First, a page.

the lack of choice is a bit surprising in a modern game. Besides lacking opportunities to barricade a door against a crowd of zombies or rip through them with a chain saw, and the notable absence of a shopping mall campaign (too cliché, Valve?), Left 4 Dead delivers every moment you could hope for in a zombie game. Case in point: you get to legitimately shout to your teammates, “Leave me, I’m done for! Save yourselves— GO!” while you try to buy them some

time by firing your dual pistols into the descending horde as you lie wounded on the ground. And as awesome as that is, the unique experience of playing as the boss infected almost steals the show from the survivors. Left 4 Dead’s emphasis on teamwork and vague hints of story may not appeal to gamers who demand a focused single-player experience, but for the millions out there who have ever imagined their role in the inevitable Zombie Apocalypse, it simply cannot be missed. ?

HIGHS// Incredibly tense gameplay; Versus mode multiplayer; extremely replayable. LOWS// Only two campaigns support Versus; no
character customization; no explicit story.

BOTTOM LINE// Left 4 Dead puts you smack
in the middle of the Zombie Apocalypse in one of the most pulse-pounding team-based games we’ve ever seen. You could play this for years.

>>

94%

++ E D IT ORS ’ C HO I C E ++

THE HUNTED BECOME THE HUNTERS

A

YOU HAVEN’T LIVED UNTIL YOU’VE PLAYED AS THE UNDEAD IN VERSUS-MODE MULTIPLAYER

once you’ve played it, try this trick: Play it again.
making you change tactics once again by turning off your flashlights and sneaking by. Even though you get an audio warning in the form of her wailing cry, Witches can sometimes seem like unfair enemies, because if they spawn in certain positions, like right around a corner, it may be impossible to sneak by or even find them without startling them. That can easily ruin your good mood. In the fifth stage of each campaign, the survivors reach a rendezvous point for their extraction and signal their readiness over a radio, then must hold out for several minutes against the most intense zombie onslaught yet. These climactic scenes are real nail-biters, with heavily armed survivors fending off attackers coming from all
38
++ PC GAMER MAGAZINE ++ JANUARY 2009

sides until rescue arrives, at which point they must make a desperate run for the evacuation vehicle against a last-minute zombie surge. It’s a scenario that all but the best players will only survive by the skin of their teeth, if at all, making for some incredibly tense moments. The campaign content, which took our crack squad about six hours to fight through, may seem meager at first for a full-priced game, but once you’ve played it, try this trick: play it again. The Director ensures excellent variety on each playthrough by shuffling around weapon, item (like explosive barrels and ammo drops), and enemy placement. In one round, Team PCG set up an ambush for an incoming horde of zombies using a pair of gas cans we found, frying the entire lot nearly effortlessly. The next time through that same area there were no gas cans to be found, so we were forced to come up with a new strategy to deal with what we thought would be the same attack…but zombies poured through a vent in the ceiling behind us, taking us by surprise. Once you think you’ve got a handle on things, the advanced and expert difficulty levels will keep the challenge fresh for significantly longer (and unlock some extra achievements).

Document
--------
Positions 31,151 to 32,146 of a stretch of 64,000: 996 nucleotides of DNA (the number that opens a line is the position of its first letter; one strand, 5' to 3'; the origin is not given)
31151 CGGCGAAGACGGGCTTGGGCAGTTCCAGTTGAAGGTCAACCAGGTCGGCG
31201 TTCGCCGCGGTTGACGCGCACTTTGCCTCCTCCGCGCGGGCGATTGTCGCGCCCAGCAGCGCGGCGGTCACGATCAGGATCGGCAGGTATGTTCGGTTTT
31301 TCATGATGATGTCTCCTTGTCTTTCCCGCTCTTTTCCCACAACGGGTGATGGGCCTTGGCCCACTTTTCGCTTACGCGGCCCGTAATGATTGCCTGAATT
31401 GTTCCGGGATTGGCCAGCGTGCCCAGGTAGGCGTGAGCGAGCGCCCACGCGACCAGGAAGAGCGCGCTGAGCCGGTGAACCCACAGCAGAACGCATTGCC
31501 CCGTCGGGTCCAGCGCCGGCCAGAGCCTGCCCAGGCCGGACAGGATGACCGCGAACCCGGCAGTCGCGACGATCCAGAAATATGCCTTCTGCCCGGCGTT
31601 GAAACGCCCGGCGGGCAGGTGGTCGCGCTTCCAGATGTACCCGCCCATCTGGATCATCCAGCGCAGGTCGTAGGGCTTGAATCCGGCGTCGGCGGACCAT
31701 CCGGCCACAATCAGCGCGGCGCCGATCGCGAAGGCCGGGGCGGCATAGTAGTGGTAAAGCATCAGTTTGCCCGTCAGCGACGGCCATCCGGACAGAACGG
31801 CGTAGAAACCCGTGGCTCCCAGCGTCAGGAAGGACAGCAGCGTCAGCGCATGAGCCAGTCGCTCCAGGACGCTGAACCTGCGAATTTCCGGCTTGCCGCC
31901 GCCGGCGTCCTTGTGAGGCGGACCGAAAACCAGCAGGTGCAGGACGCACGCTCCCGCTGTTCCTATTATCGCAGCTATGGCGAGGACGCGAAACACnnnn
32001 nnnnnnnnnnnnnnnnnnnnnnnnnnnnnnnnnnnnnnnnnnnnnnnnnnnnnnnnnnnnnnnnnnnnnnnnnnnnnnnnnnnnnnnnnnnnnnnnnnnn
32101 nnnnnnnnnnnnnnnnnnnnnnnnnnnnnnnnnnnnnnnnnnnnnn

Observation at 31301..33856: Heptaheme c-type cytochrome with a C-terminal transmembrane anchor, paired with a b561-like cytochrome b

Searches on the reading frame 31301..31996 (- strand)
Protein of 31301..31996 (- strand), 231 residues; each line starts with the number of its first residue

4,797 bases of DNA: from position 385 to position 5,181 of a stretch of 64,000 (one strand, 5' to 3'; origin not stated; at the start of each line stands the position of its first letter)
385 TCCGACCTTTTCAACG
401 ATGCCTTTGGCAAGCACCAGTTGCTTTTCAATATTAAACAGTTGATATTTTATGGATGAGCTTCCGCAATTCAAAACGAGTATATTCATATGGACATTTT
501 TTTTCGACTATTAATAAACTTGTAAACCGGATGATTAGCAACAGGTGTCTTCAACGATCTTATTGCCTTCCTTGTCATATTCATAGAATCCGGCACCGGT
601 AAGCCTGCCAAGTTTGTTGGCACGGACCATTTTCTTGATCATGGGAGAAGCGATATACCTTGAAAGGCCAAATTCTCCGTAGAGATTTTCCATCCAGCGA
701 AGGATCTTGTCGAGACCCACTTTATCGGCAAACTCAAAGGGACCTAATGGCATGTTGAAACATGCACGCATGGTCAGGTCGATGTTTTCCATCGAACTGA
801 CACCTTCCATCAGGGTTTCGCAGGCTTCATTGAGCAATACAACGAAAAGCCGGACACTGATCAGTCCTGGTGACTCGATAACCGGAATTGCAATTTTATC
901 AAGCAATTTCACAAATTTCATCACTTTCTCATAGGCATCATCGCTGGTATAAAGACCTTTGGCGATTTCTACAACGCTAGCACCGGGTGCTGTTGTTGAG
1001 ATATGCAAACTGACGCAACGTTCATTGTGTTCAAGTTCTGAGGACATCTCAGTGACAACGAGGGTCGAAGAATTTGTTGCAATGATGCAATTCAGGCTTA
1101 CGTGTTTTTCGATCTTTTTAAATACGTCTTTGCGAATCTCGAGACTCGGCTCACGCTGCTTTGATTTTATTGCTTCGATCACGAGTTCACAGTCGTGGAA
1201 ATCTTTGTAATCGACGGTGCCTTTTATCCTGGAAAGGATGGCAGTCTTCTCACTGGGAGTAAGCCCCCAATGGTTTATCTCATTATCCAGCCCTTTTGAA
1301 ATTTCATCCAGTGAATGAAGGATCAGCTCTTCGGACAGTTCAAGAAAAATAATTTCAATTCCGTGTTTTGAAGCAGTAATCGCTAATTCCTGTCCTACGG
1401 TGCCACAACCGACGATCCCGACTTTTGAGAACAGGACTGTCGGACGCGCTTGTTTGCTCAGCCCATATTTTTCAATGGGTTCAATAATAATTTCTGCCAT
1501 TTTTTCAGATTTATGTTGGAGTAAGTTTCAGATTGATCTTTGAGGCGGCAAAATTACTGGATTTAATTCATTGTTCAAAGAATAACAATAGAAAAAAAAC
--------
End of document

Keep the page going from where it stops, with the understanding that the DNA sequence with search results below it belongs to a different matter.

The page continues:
Louis, Zoey, and Francis) all look fantastic in this newest version of the Source engine, and sport detailed facial animations, plus individualized voices for contextual color commentary, but being shoehorned into one of these roles ever-so-slightly cramped my style. Plus, you don’t always get to choose which of the survivors to play as, and someone’s always going to get stuck playing as the girl. Not that there’s anything wrong with that, as the differences between characters are 100 percent cosmetic, but

s suspenseful as the single-player and co-op gameplay are, nothing puts the fear in you like an eight-player Versus mode multiplayer game, in which two teams of four alternate playing as the survivors and the boss infected through each of the five stages of a campaign. What’s so scary? L4D manages to capture the primal sensation of being hunted. As the survivors, you know you can never hide; the infected team can see your outline through walls just like you can see your own team, they can spawn anywhere near you (as long as it’s just out of sight and not too close), and they can use ladders that are invisible to humans in order to reach areas the survivors can’t get to, and then literally get the drop on you. While individual

boss infected are easily killed and don’t pose much of a threat, working together to distract and divide survivors, they can pull some really evil tricks. Some of the most rewarding moments in L4D come while playing as the infected, when you seize just the right moment to strike and pick off a straggling survivor. The infected team is handicapped, though, by the fact that the players are randomly assigned the type of infected they spawn as, and when the Tank spawns, a player is randomly chosen to control it, so that one person can’t simply repeat the same tactics over and over. The scoring system of Versus mode is a stroke of genius: the only way to score points is during your turn as the survivors (the further you get